Understanding Implied Volatility Rank – Explained with an Example

A major aspect of finance in the 21st century has been studying the market trends and then predicting the flow of market and trading upon underlying stocks. Options Trading is the phenomenon of trading on options contracts or securities of various stocks at a chosen price. People who delve into the world of trading and finance are made familiar with several parameters which ease the study of stocks and their comparison and help mask out one’s portfolio accurately. One such parameter is the Implied Volatility Rank of any underlying stock.

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Implied volatility is the anticipated volatility of a market in the near future. Various parameters are used to predict volatility, the most significant ones being the strike price of an option and its expiry date. Normally, volatility can be calculated by simple statistical tools like standard deviation and Beta but the calculation of implied volatility requires advanced methods like the volatility surface. As an options trader, implied volatility not only shows how volatile the market might the but can also help to determine the likelihood of a stock reaching a specific price by a certain time.  IV largely determines whether or not options are relatively cheap or expensive. Historically, this predicted volatility always overestimates actual volatility, and it’s this overestimation that can be exploited to the benefit to option sellers, providing that edge. The following article has been written to inform people about Implied Volatility Rank or IV Rank.

Implied Volatility Rank

Implied Volatility Rank is a measure of current implied volatility against the historical implied volatility range (IV low – IV high) over a one-year period. It adds a dimension of relativity to Implied Volatility and further helps options traders strengthen their portfolio and expand their options.  Implied Volatility rank takes the highest and lowest levels of implied volatility over the trailing 52 weeks and ranks the current IV level relative to those highs and lows. a high IV rank means that a stock’s premiums are historically very high, creating a possible premium-selling opportunity. While a handy metric, IV rank can oversimplify things and make options trading look too accessible to some novices. Many might read the above paragraph and think, “wow, it’s as easy as selling when IV rank is high and buying when it’s low.” There is, of course, no magic bullet indicator, and IV rank is no different in this respect. Here’s the formula for one-year IV rank:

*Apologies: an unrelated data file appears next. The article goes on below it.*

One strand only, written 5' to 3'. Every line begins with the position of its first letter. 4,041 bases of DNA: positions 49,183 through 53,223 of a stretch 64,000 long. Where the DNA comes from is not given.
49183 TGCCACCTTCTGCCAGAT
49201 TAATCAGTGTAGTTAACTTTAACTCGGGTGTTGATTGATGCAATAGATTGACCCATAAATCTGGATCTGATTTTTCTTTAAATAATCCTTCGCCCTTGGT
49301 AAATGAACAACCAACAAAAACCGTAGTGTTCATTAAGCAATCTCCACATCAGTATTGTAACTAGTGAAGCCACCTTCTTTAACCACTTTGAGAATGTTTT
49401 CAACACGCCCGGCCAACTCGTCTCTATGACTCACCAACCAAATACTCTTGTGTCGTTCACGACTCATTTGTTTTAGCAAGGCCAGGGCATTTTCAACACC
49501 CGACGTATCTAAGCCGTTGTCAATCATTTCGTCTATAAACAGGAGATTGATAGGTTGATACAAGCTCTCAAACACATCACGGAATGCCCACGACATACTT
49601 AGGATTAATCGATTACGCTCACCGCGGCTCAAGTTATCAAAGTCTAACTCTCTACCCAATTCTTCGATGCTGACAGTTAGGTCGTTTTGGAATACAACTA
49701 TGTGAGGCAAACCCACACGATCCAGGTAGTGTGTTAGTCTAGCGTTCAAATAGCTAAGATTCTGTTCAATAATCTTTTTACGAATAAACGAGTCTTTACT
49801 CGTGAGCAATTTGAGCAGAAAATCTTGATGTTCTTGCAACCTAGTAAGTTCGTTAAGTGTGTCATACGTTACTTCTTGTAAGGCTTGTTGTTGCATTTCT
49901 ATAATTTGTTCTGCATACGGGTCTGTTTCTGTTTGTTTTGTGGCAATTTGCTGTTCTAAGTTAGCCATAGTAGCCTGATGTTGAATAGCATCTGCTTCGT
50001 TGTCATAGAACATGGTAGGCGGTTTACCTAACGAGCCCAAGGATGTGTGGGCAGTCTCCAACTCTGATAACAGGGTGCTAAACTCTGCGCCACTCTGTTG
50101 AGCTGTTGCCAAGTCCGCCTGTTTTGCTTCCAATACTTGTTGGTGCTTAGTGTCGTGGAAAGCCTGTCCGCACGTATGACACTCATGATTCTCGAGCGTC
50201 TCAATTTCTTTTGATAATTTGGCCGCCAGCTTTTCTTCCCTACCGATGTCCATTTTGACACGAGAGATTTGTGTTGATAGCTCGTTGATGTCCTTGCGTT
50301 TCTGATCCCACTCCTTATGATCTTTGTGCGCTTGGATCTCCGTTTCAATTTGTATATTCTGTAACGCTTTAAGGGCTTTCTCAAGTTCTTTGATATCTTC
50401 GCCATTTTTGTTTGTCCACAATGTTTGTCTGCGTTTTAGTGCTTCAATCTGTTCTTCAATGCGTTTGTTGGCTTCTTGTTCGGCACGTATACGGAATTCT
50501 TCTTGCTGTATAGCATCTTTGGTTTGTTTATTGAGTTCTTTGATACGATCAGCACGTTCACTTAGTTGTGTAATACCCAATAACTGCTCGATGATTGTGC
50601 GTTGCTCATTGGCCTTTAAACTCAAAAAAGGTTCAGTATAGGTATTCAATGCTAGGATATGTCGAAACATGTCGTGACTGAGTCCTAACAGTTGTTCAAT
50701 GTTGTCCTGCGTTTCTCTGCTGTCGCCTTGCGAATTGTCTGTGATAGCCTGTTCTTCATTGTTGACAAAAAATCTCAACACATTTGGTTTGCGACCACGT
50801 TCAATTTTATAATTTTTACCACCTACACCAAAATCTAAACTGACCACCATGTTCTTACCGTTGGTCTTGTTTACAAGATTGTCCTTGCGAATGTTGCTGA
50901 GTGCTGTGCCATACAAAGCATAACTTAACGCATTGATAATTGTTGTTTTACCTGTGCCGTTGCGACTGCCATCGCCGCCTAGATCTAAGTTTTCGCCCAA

IV Rank Calculation
Implied Volatility Rank is used to determine when option pricing is relatively pricey or cheap compared to its historic implied volatility for a specific security. When IV Rank approaches a value of greater than 50, then option sellers can use this to their advantage to take in rich options premium with the expectation that this implied volatility will decrease. Any value above the 50 thresholds is where the overestimation of actual volatility thrives and options sellers can take in rich premiums with the expectation that IV will fall thus the option itself will fall in value. This provides an opportunity to sell options with rich premiums and IV falls, the option can expire worthless and/or the seller can buy-to-close to realize profits prior to expiration.

Implied Volatility Rank Example

Let’s have a look at the current AAPL Implied Volatility Rank and analyze it.

AAPL Implied volatility rank
AAPL Implied volatility rank

AAPL IV Percentile Rank

AAPL implied volatility (IV) is 36.8, which is in the 59% percentile rank. This means that 59% of the time the IV was lower in the last year than the current level. The current IV (36.8) is 10.2% above its 20 day moving average (33.4) indicating implied volatility is trending higher.

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AAPL IV vs 20-Day HV

The current IV (36.8) in AAPL is 34.8% above its 20 day HV (27.3) suggesting that options markets are predicting future volatility to trade above the most recent 20 day realized volatility.

AAPL IV vs 252-Day HV Divergence

Traders frequently use the difference between implied volatility and historical volatility to measure divergence from the mean. Using the 252 HV as the long term benchmark, the implied volatility (36.8) is currently -15.7% below the 252 day HV (43.7) mean.

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References

The above article on Implied Volatility Rank while descriptive, might not clear all your doubts. You can visit the following links to know more about Implied Volatility Rank.

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